I know I'm now shopping the upper end of the "women's" clothing department, instead of the "plus".

I know.

And yet...

Me dwana no bata. Chone manya weesh asha beecho. E chu ta! Bantha poodoo!

The mirror hates me. That's really all there is to it.

It hasn't forgiven me for so many years of neglect.

And frankly, why should it?

But, we're going to councelling now, and I have hopes for a reconcilliation. At least he hasn't moved out yet. So there's still hope.

Right?

6 comments:

pantrypuff said...

Boy, I relate to that whole post...

kikimonster said...

Civil war reenactors *shudder*... I spent four years at Gettysburg for my undergrad work, and I still have many great stories about them dressed up at the bar, trying to pick up us college chicks.

I have a similar problem sometimes when I look in the mirror, but have you tried doing something else different with yourself to make this 50 pound loss concrete? Maybe a new hairstyle? A new hair color? When I had lost about 10 or 15 pounds I cut all my hair off. We're easily talking about 10 inches. Then, in November, I decided to start experimenting with color... just a little red to kick up my brown. I love it. Just a thought for you to start renewing your relationship with the mirror again :)

Chanda (aka Bea) said...

I can so relate to the dark and twisties (those days and nights when everything is hopeless, so you just don't think about it). Im kinda there right now myself.

But you have soo much to be proud of, you have accomplished the (for me anyway)unattainable. So this mirror thing? Yeah, I have that too. But here's the thing. I'ts not the mirror, it's that mean little voice in our own heads. I'ts that voice you need to tell to shut the hell up. Hang in there!.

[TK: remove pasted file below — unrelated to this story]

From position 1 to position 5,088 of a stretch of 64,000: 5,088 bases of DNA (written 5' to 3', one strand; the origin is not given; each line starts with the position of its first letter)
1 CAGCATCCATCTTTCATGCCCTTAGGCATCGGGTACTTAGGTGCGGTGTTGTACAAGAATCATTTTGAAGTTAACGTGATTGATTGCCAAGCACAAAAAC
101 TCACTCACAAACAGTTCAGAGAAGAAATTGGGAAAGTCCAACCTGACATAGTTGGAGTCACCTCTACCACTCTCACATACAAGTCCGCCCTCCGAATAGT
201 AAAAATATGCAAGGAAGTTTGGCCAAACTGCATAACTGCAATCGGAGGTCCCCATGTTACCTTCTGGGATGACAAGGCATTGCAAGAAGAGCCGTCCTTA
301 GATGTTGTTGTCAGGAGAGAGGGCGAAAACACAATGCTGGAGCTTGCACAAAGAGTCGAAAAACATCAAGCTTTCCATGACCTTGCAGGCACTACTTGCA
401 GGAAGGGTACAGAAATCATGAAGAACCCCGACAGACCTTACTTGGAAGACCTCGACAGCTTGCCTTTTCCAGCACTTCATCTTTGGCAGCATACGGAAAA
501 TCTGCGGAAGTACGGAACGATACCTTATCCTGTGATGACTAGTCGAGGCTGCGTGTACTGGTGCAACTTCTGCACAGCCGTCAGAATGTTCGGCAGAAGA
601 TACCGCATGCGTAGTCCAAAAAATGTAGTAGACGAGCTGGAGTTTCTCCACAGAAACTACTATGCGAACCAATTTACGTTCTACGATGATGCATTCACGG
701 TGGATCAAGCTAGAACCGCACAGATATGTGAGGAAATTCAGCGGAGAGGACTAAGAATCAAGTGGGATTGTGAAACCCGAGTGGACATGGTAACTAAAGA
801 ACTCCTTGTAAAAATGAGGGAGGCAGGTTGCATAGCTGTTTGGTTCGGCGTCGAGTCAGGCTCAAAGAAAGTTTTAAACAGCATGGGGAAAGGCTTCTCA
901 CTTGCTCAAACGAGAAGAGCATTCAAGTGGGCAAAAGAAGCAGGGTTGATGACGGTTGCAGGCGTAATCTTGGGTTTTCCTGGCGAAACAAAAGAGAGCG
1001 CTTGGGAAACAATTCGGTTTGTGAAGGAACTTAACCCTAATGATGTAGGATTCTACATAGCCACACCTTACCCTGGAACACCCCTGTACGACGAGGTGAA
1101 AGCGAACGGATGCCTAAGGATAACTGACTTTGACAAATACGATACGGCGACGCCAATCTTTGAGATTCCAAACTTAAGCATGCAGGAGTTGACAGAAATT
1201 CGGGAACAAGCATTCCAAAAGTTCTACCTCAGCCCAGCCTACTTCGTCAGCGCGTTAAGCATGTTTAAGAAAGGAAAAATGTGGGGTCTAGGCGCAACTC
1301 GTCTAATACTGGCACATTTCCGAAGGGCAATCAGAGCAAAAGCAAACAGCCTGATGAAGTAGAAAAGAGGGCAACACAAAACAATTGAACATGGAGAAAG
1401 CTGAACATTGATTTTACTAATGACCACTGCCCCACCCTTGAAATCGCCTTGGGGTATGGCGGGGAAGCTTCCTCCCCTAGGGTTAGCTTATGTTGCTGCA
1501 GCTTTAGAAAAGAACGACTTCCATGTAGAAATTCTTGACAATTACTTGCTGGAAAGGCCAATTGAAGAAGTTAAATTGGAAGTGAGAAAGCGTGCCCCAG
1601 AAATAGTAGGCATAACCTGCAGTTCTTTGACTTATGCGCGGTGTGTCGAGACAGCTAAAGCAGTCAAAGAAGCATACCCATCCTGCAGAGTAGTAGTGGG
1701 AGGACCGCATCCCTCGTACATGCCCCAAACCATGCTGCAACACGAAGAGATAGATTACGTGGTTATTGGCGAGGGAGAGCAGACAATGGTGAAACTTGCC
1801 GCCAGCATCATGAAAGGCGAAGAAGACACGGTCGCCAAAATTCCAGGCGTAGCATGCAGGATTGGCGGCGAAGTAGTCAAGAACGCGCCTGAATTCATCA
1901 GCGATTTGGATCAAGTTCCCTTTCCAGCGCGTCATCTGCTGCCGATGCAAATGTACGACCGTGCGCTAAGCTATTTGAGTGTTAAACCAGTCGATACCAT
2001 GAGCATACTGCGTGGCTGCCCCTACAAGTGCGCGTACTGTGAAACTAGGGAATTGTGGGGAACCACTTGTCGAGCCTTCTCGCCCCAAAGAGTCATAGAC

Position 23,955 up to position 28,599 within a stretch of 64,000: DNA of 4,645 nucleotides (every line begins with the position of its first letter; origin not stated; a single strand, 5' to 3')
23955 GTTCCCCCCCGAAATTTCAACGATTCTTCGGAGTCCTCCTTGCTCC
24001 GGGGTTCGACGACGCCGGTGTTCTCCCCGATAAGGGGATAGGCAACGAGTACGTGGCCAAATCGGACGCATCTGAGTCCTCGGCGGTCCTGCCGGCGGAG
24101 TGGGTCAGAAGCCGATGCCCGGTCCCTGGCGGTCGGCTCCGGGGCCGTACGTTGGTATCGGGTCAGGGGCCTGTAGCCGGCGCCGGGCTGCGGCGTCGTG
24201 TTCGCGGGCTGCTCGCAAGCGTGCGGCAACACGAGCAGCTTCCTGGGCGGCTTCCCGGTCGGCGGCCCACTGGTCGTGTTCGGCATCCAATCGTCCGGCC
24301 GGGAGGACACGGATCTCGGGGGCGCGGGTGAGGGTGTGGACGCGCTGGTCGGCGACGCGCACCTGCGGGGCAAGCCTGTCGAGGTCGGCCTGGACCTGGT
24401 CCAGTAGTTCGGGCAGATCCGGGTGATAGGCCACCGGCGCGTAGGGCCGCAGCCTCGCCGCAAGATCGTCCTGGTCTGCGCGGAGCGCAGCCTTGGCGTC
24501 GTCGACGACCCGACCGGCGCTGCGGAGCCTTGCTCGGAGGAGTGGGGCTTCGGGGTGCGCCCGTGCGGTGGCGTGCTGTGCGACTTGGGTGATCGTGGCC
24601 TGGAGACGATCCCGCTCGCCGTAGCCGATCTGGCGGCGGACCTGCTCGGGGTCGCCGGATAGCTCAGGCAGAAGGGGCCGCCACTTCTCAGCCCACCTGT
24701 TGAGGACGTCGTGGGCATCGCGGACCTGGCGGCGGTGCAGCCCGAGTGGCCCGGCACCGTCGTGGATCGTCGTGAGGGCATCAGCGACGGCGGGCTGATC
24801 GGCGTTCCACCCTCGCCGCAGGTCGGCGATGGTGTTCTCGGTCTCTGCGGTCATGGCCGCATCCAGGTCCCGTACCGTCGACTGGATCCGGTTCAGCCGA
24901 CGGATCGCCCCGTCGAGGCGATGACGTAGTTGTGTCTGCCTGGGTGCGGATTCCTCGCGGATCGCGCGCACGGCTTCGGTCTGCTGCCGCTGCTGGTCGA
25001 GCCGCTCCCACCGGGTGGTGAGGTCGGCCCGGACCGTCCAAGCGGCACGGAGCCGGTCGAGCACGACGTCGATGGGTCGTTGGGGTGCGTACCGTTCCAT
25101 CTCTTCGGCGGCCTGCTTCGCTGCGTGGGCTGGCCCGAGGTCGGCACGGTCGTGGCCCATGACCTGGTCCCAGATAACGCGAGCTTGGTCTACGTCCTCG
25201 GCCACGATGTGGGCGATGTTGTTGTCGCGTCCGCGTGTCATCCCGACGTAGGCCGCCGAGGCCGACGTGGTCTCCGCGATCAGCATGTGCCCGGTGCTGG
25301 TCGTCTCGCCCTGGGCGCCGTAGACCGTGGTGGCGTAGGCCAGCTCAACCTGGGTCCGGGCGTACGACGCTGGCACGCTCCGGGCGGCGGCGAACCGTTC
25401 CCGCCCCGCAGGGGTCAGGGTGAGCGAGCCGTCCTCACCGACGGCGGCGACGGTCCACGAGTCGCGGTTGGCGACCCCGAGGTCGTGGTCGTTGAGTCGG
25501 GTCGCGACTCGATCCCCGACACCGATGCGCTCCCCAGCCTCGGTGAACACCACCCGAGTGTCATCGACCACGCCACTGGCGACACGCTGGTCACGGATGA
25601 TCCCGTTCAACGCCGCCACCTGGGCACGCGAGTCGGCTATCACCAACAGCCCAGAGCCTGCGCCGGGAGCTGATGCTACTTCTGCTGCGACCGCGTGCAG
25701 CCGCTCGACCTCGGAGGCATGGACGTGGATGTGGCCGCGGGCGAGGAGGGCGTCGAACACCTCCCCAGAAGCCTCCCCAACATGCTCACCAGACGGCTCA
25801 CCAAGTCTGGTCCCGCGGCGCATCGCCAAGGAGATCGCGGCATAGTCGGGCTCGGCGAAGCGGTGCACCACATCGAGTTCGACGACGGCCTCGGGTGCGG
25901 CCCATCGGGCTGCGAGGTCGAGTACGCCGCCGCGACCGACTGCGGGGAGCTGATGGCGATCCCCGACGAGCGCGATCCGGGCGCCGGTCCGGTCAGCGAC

Im so sorry to hear about your kitty.

amy said...

I love your honesty. I will never own a full size mirror

dietbook said...

Ooh, I know the Mirror-Slide all too well...and the Wally Vision...and the Absentee Photographs. I used to agonize because if I died, my daughters would have no proof that I had ever existed. I'm working on improving that, even though I don't love pictures of me and probably never will.

I think that you should take one of your "before" photos and stick it in the corner of the mirror, so you see it every single time you look at yourself now, and can maybe eventually see the difference (I know it's tough to see in yourself, even when it's a big difference and it's staring you in the face).

I think there's a part of us that will always, no matter how great we someday look, be the Fat Girl, and she has a way of wanting to diminish the accomplishment of having lost so much, because frankly, self-loathing is a much more familiar place than self-love. It's like an old pair of sweats - not as nice as the sweet little capris, but soooo much more comfortable.

You have done great things. You still are doing them. I don't know if the Fat Girl inside will ever realize that - mine hasn't, that's for sure - but if you need reminding, just hit me up. :-)

And maybe buy a new mirror? You know, if the old one just refuses to forgive?

I do hope also that things get better with your cat. It's so heartbreaking and scary to watch a creature you love suffer and not be able to do anything about it.

V.

Rev. Linda said...

I still remember the day I looked int he mirror and liked what I saw, so I can definitely relate to your post.

At one point I decided that I did not want to do the 'wally vision' thing that it was time to like what I saw.

Here's an interesting point of interest: men are taught to look in the mirror and see what is good and women are taught to look into a mirror and see what is wrong.

You continue to buy into this thinking.

Ask (God, Spirit, the Universe, Yourself) to help you find a way to look into that mirror and like what you see there. That means that you are looking into your own eyes, deep, not surface where all the 'problems' lie, but deep inside where the beauty of who you are lies!!

It's not easy to get there. You have to want to get there and you have to be willing to work it (whatever comes up for you ) until it works.

I have a site helping couples to write amazing wedding vows. I have a blog attached to it that has more inspiration about writing vows and living them.

I think that there would be some good stuff for you that would be helpful to you now. Take a look: www.WeddingVowsandCeremonies.com/blog

Love, light and laughter,
Rev. Linda, The Wedding Vow Coach
Helping couples write down the dream and then live it!